Speaking to a neighbour while shovelling snow, I learned of her plans to retire in Toronto. Thanks to our harsh winters, Ottawa just isn’t a place for seniors, she said. “They feel isolated. It’s not healthy.”
I was tempted to rhyme off my usual lines in defence of the city and season I love: “It’s not that bad. Winter is just a state of mind. You’ve got to get outside and embrace it …” But I had a feeling that if I were 20 years older, perhaps with mobility challenges, I might not be so enthused about winter.
Just that day, I had been slip-sliding my way home from my Bank Street bus stop. It’s just three blocks, but they felt plenty long even for me, fit and active at 50.
What must it be like for somebody older, less fit, living alone or reliant on an assistive device? How likely would I have been to venture out that day to run errands, attend a fitness class, meet friends at the local cafe? Not very! I would have needed someone to drive me. If no such someone was available, if the wait for Para Transpo were lengthy, if I couldn’t afford a taxi, or if I just didn’t feel up to making those calls, I would likely have stayed home, perhaps alone.
Long and lonely winters are the reality for many amongst us, and the number of people facing such challenges will only grow as our population ages.
Yes, there are ways to connect virtually with friends and family. Between Facebook, email, Skype and the good old telephone, can you ever really feel alone? We’ve never been more connected and in touch with our “friends.”
Yet several studies have identified a growing sense of isolation among people of all ages, but notably the less mobile. It would seem that being virtually connected is not much better than being outright alone. A true friend is more than a photo on Facebook, or somebody who “likes” you status update. It’s someone who drops by for tea or invites you out to a film. It’s someone who rushes over when your basement floods or offers you a lift to church and back.
Sure, connecting with far-flung relatives via the Internet is a lot better than seeing them every few years when you fly to Victoria or Hong Kong. But, in our quest to reduce isolation as part of building healthy communities and citizens, we can’t expect technology to provide all the solutions.
Addressing this issue benefits us all through improved physical and mental health, and the kind of societal health that is generated when people know each other, watch out for each other and share experiences and goals through frequent, often informal personal contact. “Looking out for each other” is an older way of putting it. “Eyes on the street” is a newer way of describing the phenomenon of citizens who are literally on the sidewalks, sitting on a bench or gazing down from a balcony, from where they meet people, see what’s going on, and care enough to take action when required.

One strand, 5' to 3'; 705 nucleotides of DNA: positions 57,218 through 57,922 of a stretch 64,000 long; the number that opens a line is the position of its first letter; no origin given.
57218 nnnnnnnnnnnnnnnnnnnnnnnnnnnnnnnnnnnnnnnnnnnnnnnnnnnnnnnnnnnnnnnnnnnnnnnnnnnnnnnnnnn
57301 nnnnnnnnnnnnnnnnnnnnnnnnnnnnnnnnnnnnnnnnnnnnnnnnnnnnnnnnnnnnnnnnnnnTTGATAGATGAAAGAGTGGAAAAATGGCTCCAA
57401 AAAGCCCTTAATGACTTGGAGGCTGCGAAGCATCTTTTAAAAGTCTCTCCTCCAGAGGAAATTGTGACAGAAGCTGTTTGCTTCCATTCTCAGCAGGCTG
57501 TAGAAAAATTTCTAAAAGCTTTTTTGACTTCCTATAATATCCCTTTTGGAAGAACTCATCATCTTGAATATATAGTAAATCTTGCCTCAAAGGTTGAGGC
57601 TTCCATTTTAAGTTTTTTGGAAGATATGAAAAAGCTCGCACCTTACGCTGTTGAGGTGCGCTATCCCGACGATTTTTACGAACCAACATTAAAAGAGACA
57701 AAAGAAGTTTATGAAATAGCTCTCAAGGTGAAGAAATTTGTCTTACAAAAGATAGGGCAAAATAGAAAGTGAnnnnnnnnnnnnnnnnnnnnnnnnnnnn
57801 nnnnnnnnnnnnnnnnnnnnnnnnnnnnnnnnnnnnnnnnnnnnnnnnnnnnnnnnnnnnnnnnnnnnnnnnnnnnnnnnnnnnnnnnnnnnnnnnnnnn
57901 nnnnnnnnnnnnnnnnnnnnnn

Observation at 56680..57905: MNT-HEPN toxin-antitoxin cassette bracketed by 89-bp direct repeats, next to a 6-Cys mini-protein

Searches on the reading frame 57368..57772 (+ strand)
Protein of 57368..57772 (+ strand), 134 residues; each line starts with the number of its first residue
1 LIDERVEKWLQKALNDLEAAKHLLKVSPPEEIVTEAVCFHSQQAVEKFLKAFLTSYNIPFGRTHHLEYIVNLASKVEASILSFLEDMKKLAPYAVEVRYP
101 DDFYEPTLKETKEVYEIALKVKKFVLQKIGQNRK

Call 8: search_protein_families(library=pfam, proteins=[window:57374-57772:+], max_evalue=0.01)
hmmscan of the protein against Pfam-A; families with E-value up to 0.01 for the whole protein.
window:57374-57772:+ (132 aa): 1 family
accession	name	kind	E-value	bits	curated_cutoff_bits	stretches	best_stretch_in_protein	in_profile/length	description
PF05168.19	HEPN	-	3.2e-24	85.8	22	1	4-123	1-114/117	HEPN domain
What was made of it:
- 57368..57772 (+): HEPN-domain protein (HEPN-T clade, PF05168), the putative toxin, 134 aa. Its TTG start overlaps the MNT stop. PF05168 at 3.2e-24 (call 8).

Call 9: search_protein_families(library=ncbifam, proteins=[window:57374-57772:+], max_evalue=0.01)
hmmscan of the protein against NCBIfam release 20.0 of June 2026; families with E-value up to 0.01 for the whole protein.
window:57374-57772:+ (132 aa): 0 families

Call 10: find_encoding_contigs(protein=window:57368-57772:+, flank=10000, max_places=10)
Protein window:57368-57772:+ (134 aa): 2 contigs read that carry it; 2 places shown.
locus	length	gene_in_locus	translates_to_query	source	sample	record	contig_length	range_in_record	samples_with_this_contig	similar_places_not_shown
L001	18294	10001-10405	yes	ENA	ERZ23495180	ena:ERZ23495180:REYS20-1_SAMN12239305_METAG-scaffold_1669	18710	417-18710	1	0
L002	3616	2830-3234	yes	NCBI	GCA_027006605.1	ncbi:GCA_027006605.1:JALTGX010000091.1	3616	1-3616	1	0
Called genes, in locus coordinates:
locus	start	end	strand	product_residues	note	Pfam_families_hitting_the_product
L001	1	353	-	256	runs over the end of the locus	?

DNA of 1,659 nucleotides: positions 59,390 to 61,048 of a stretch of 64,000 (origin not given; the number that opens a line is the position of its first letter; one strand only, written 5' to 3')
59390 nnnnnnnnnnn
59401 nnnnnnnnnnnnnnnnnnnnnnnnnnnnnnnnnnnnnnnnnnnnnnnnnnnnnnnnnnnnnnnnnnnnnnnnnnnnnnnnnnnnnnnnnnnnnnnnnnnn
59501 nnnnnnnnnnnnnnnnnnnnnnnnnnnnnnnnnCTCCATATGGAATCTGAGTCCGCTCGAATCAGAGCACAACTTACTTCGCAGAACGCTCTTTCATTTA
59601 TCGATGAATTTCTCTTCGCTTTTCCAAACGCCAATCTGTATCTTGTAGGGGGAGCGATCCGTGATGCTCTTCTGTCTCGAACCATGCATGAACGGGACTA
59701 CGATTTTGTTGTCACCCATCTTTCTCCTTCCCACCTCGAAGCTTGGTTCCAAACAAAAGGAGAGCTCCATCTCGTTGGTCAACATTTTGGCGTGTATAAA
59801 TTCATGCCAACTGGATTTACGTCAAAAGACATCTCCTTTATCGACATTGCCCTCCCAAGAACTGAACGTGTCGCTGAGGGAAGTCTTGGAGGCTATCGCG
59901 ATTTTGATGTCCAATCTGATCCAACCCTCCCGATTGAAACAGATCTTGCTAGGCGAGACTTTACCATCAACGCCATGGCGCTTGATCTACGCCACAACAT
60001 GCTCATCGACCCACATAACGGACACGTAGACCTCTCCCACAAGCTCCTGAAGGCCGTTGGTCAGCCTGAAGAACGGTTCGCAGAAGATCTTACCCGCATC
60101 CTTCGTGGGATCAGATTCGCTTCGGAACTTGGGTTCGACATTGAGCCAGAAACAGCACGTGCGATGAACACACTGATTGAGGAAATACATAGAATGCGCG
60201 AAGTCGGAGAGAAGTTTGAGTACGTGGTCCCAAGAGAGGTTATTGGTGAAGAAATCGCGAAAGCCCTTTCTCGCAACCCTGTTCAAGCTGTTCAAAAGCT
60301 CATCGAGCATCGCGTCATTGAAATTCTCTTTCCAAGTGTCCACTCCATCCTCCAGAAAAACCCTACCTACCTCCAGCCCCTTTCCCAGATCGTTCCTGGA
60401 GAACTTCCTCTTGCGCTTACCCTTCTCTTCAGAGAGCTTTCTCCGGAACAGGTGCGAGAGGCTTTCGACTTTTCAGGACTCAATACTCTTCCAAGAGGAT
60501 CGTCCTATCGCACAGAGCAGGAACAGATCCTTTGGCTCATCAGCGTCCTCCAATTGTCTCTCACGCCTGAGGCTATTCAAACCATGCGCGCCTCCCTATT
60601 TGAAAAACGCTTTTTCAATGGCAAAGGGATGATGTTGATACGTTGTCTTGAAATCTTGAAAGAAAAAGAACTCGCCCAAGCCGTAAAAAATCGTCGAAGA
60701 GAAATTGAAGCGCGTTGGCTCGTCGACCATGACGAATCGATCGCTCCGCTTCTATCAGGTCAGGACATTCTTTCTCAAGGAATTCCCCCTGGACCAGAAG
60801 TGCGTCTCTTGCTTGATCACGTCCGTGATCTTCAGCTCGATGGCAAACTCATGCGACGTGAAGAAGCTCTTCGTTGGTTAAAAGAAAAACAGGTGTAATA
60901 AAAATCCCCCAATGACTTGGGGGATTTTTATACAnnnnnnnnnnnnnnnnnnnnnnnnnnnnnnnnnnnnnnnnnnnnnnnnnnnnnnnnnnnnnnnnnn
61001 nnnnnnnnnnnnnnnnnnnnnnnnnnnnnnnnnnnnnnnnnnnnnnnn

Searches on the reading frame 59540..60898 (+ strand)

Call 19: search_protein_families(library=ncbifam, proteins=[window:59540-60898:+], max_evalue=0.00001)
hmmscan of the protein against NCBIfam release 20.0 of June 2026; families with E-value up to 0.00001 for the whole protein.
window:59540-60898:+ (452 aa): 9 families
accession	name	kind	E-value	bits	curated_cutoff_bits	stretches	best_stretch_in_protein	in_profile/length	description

What can I do — in concert with the communities I represent, other councillors and city staff — to not just reduce isolation, but build connections as well?
- Increase spaces where people can meet others spontaneously and look out over the bustle of daily life: small plazas and parks, more benches, etc.
- Build for success: Studies all over the world conclude that tall residential buildings tend to promote isolation, whereas low-rise buildings promote greater interaction.
- Promote comfortable indoor gathering spaces and activities for all ages, within community centres, shopping centres, etc.
- Work to improve snow clearing on our sidewalks, especially the windrows — those hard-packed ridges left by competing road and sidewalk plows. Is there a place again for manual shovels?
- Increase the number of bus shelters, both OC Transpo ones or informal shelters made available near shops and office buildings.
- Review the bus route “optimization” that saw some important routes reduced or eliminated, and test the efficacy of boosting bus ridership by increasing frequency of service on select routes.
Ottawa is always going to have its cold and dark months, and its weeks of treacherous travel conditions. But that doesn’t mean we should settle for being a “bad place to retire.” Maybe we should automatically consider that whenever we make transportation and planning decisions.
Pantry update: The future of The Pantry is generating some emails and calls from Old Ottawa South, even though it’s in the Glebe Community Centre. In the spirit of promoting connections, as of mid-December, I had facilitated two meetings of affected parties to explore ways to keep The Pantry operating in some form. All parties appear open to compromise, and we’ll keep working on a solution.
Councillor David Chernushenko